Crohn’s disease is a chronic bowel condition that inflames the lining of the digestive tract and makes it difficult to digest food, absorb nutrition, and have regular bowel movements. Currently, there’s no cure for the disease, but you can manage its symptoms with conventional medical therapies.

If you’re living with Crohn’s disease and already treating it with medication, you may be wondering about complementary therapies, too. When used in combination with the treatment plan your doctor prescribed, these natural options may also help ease the discomfort associated with Crohn’s disease. The following six complementary therapies have been shown to be effective in managing Crohn’s symptoms.

Talk to your doctor before starting any new treatment.

Crohn’s disease affects the body’s ability to absorb nutrients. Taking supplements can help to alleviate several Crohn’s-related vitamin and mineral deficiencies.

Some people with Crohn’s may develop anemia due to blood loss from inflammation of the intestines. Iron supplements, taken either orally or through an IV, are an effective way to manage anemia.

If you have Crohn’s, you may also want to consider taking vitamin D supplements. Vitamin D helps to metabolize calcium and keep your bones healthy — two things that can be affected by Crohn’s.

Some people with Crohn’s have ileitis, which affects the lower portion of the small intestine where vitamin B-12 is absorbed. If this applies to you, you may want to consider oral B-12 supplements, intramuscular injections, or nasal spray, depending on the severity of the condition.

Remember to consult with your doctor before taking any new supplements. There’s a possibility that they may interfere with medication you’re currently taking.

“I’ve found that a gluten-free diet with minimal processed foods help to keep my Crohn’s symptoms to a minimum. Foods that make me feel energized, strong, and keep my digestion happy are bone broth, avocado, simply prepared meats, and white rice to name my favorites.”

— Alexa Federico

Probiotics are a form of good bacteria that can help to maintain balance in the intestine. They also keep harmful bacteria from overgrowing and causing digestive problems.

Evidence suggests that using probiotics can help people with Crohn’s maintain remission. Probiotics may also help prevent a condition called pouchitis that sometimes occurs following colon surgery.

Probiotics are generally considered to be safe. They’re available in a variety of forms, including capsules and powders, and found in foods such as yogurt, miso, and tempeh.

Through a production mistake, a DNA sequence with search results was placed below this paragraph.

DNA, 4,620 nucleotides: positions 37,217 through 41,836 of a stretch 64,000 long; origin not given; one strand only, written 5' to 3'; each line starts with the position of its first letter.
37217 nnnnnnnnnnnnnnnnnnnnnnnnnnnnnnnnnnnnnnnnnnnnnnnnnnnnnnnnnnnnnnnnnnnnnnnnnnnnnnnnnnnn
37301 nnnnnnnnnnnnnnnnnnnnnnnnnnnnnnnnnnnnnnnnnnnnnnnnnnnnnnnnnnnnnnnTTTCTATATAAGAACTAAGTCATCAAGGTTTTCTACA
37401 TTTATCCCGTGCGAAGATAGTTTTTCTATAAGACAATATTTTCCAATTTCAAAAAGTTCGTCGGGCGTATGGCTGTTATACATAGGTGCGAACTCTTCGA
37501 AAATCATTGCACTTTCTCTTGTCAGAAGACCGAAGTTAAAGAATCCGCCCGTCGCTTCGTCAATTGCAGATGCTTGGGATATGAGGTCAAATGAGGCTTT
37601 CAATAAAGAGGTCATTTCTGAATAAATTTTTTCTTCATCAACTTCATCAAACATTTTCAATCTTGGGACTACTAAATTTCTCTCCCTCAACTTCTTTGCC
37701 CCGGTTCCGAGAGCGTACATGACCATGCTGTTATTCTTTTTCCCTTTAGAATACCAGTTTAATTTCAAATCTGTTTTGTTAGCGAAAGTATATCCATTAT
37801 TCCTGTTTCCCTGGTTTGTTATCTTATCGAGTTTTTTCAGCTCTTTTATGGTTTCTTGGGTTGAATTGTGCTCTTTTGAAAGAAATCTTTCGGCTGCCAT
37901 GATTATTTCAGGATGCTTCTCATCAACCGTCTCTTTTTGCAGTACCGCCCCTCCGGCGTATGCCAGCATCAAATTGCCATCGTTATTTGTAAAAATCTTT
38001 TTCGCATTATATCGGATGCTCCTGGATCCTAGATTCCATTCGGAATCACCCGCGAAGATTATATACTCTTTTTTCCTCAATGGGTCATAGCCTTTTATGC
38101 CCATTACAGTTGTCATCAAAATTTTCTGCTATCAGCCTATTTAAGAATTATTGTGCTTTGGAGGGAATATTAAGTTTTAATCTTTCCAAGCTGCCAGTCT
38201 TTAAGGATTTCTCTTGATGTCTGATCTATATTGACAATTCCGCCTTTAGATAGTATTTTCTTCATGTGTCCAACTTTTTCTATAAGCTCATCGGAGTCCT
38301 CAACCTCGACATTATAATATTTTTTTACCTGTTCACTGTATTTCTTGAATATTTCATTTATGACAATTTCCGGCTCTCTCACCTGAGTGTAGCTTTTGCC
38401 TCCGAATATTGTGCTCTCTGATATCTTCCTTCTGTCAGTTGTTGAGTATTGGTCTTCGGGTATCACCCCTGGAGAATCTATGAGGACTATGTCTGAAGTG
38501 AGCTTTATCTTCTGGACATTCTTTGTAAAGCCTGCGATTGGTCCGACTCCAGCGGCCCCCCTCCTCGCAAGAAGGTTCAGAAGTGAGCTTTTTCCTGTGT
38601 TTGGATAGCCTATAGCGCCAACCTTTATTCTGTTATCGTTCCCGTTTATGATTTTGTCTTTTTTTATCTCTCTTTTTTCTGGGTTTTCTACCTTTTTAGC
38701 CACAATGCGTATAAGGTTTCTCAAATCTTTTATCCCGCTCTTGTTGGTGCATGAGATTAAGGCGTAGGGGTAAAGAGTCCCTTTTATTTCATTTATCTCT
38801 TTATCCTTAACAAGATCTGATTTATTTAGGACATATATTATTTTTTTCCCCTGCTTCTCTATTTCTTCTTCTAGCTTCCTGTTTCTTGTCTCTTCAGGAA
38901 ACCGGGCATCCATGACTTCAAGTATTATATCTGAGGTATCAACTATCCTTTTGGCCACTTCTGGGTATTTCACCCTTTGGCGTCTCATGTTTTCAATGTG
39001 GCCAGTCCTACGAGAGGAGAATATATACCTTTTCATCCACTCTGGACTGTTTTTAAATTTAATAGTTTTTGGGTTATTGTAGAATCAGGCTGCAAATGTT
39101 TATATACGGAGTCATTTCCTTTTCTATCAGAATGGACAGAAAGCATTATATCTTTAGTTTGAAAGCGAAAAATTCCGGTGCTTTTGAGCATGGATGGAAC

Turmeric is a spice that’s been used as a medicinal herb in India for centuries. Due to the anti-inflammatory and antioxidative properties of one of its main compounds, curcumin, it’s often used as a complementary treatment for Crohn’s.

It can be taken orally as a supplement or in its powdered form by mixing it with water. Turmeric can also be sprinkled directly onto foods, though this method may not provide enough curcumin to get the desired anti-inflammatory effects.

Turmeric is considered safe for general use in people with Crohn’s disease. In some cases, it may cause symptoms such as bloating and diarrhea.

Acupuncture is an ancient Chinese therapeutic practice that involves placing thin needles into the skin to stimulate specific sites known as acupoints.

Research has shown that acupuncture can be useful for treating Crohn’s disease. Its effect on cellular responses and secretions can both reduce inflammation and reverse tissue damage.

Aside from some mild bleeding and superficial hematomas around the acupoints, the side effects of acupuncture aren’t typically severe. It’s generally considered safe for use.

Practicing mindfulness techniques such as yoga and meditation can also be beneficial for Crohn’s. Since people with Crohn’s often have higher rates of stress and anxiety, employing mindfulness practices can help prevent stress from exacerbating symptoms and flare-ups.

Introductory yoga classes are available at most gyms and community centers. If you feel more comfortable practicing yoga at home, there are plenty of instructional videos online. Meditation and deep breathing exercises can also be found online, and are surprisingly easy to follow.

Mindfulness techniques can significantly improve your quality of life, even when you’re not suffering a Crohn’s flare-up. And, they don’t come with any side effects!

Getting regular exercise is always a good idea, and it’s been shown to help with Crohn’s disease, too. Not only will it improve your general well-being, but it can also boost your bone mineral density and lower your rate of relapse for certain symptoms.

Additionally, exercise boosts the release of IL-6, a protein-coding gene that can increase peptides involved in repairing intestinal damage.

Although most forms of exercise are considered safe, some physical activity can exacerbate certain symptoms of Crohn’s, such as fatigue, joint pain, and diarrhea. Talk to your doctor before starting any new exercise routines.

“Exercise has helped me massively. At the start of my diagnosis, I wouldn’t be able to run more than 18 seconds on the treadmill without needing to rush to the toilet. However, once my body was in a more stable state of remission, I began to re-introduce exercise again and it has done wonders for both my body and mind, helping me feel stronger and more in control.”

— Loïs Mills

If you currently have a prescribed treatment plan for Crohn’s and you’re curious about complementary therapies, you might want to try one of the options above.

However, if you try a complementary therapy and think it’s aggravating your symptoms, stop and contact your doctor immediately.